Monday, 25 November 2013
Shari’a Law and Military Operations Seminar Sponsored by INTERNATIONAL INSTITUTE OF HIGHER STUDIES IN CRIMINAL SCIENCES (ISISC) NATO SCHOOL OBERAMMERGAU
The seminar offered an introduction to Shari'a Law, specifically discussing crime and punishment in the law of armed conflict, religiously motivated political violence, women's and minorities' rights and operational issues. This seminar is offered because of its immediate importance to NATO's ongoing missions: the International Security Assistance Force in Afghanistan (ISAF), Kosovo Force (KFOR), support to the African Union mission in Somalia (NSM Somalia) and for the African Standby Force and NATO Training Mission-Afghanistan (NTM-A); and NATO's numerous supporting relationships with Mediterranean Dialogue Countries (Algeria, Egypt, Israel, Jordan, Mauritania, Morocco and Tunisia), Istanbul Cooperation Initiative countries (Bahrain, Kuwait, UAE, Qatar) and other countries such as Pakistan where Shari'a Law applies.
Friday, 25 October 2013
Thursday, 26 September 2013
Event on the ICC - Tuesday 15 October 2013
of International and
More than a decade after the creation of the International Criminal Court,
international criminal law can be seen as a complex and ever growing legal
system. This seminar will assess recent developments in theory and practice of
international criminal law, such as contribution of a comparative perspective for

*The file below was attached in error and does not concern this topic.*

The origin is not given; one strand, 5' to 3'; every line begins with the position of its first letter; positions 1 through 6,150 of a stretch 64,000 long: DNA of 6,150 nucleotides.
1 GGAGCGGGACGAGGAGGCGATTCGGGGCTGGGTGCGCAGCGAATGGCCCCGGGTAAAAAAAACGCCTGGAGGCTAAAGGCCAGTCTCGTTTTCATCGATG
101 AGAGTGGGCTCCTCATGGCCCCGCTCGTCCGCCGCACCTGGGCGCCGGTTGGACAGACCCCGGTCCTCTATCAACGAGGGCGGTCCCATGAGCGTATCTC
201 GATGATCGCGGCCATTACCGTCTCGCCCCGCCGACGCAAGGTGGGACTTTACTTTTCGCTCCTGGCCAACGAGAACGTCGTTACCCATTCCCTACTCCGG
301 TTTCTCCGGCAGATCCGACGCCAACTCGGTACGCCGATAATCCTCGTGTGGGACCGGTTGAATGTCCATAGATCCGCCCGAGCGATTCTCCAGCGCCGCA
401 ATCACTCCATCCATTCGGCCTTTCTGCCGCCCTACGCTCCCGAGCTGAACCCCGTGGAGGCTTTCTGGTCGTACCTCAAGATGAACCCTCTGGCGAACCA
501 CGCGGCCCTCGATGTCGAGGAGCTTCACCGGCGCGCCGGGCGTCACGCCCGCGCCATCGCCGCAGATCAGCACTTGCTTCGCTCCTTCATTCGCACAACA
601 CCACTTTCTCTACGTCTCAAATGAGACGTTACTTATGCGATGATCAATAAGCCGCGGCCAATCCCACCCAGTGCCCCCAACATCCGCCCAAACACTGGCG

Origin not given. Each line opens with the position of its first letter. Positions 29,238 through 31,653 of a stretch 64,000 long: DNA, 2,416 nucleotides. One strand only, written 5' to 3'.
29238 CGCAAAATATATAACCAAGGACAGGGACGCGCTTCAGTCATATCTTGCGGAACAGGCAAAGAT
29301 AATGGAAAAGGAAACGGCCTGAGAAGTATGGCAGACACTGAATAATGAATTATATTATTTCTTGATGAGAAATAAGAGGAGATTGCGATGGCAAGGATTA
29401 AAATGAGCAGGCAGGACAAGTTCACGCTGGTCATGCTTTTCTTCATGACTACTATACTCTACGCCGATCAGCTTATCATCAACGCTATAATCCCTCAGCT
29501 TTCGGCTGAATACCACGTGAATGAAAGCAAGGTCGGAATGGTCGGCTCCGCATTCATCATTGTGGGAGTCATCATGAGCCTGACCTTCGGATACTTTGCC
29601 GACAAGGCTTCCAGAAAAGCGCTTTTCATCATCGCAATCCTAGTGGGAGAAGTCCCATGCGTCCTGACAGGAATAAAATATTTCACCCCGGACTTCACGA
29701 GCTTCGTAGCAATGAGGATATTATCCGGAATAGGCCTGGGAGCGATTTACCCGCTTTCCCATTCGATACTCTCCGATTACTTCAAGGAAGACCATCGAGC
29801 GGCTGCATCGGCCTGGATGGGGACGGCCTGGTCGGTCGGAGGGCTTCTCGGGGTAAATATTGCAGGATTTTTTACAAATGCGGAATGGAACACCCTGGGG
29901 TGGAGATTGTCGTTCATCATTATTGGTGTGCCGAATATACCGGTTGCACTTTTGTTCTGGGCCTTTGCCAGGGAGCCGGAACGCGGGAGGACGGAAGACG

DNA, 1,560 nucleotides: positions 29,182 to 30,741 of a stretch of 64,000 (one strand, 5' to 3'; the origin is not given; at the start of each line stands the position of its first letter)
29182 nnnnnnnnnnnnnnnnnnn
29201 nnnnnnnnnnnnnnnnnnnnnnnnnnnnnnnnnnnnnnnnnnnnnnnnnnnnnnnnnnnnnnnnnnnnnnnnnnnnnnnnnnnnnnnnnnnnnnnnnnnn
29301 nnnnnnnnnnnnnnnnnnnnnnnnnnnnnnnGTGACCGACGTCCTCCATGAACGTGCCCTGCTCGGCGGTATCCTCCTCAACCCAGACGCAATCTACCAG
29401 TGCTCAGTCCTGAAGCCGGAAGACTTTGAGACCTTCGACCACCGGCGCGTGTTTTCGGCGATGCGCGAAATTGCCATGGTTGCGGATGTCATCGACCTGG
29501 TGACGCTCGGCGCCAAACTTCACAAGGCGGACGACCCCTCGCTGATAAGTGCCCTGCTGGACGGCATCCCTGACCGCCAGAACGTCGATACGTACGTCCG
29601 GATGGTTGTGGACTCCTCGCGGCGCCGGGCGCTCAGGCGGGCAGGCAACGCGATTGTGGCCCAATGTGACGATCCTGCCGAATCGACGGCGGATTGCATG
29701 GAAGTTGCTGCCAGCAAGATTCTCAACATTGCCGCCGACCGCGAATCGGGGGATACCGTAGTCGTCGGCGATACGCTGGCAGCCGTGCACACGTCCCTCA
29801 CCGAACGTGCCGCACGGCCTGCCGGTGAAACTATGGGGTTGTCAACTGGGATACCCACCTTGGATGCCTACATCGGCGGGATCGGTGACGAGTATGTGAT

the advancement of international criminal law, the position of victims before
international criminal tribunals and current developments related to the legal
framework of the Rome Statute.
Rodney Dixon, Temple Garden Chambers
Howard Morrison, Judge at the International Criminal Court
Dr Mohamed Elewa Badar, Northumbria School of Law
Gaelle Carayon, REDRESS
Sunday, 14 July 2013
Friday, 12 July 2013
In 1966, Judge Jessup of the International Court of Justice pointed out that the appearance of an English translation of the teaching on the ‘Islamic law of nations’ of an eighth-century Islamic jurist (Shaybānī) is particularly timely and of so much interest because of the debate over the question whether the international law, of which Hugo Grotius is often called the father, is so completely Western-European in inspiration and outlook as to make it unsuitable for universal application in the context of a much wider and more varied international community of States. However, there has been little analysis of the role of Islam in shaping the modern European law of war and its progeny, international humanitarian law. This article argues that there is a room for the contribution of the Islamic civilisation within international humanitarian law and a conversation between different civilisations is needed in developing and applying international humanitarian law norms.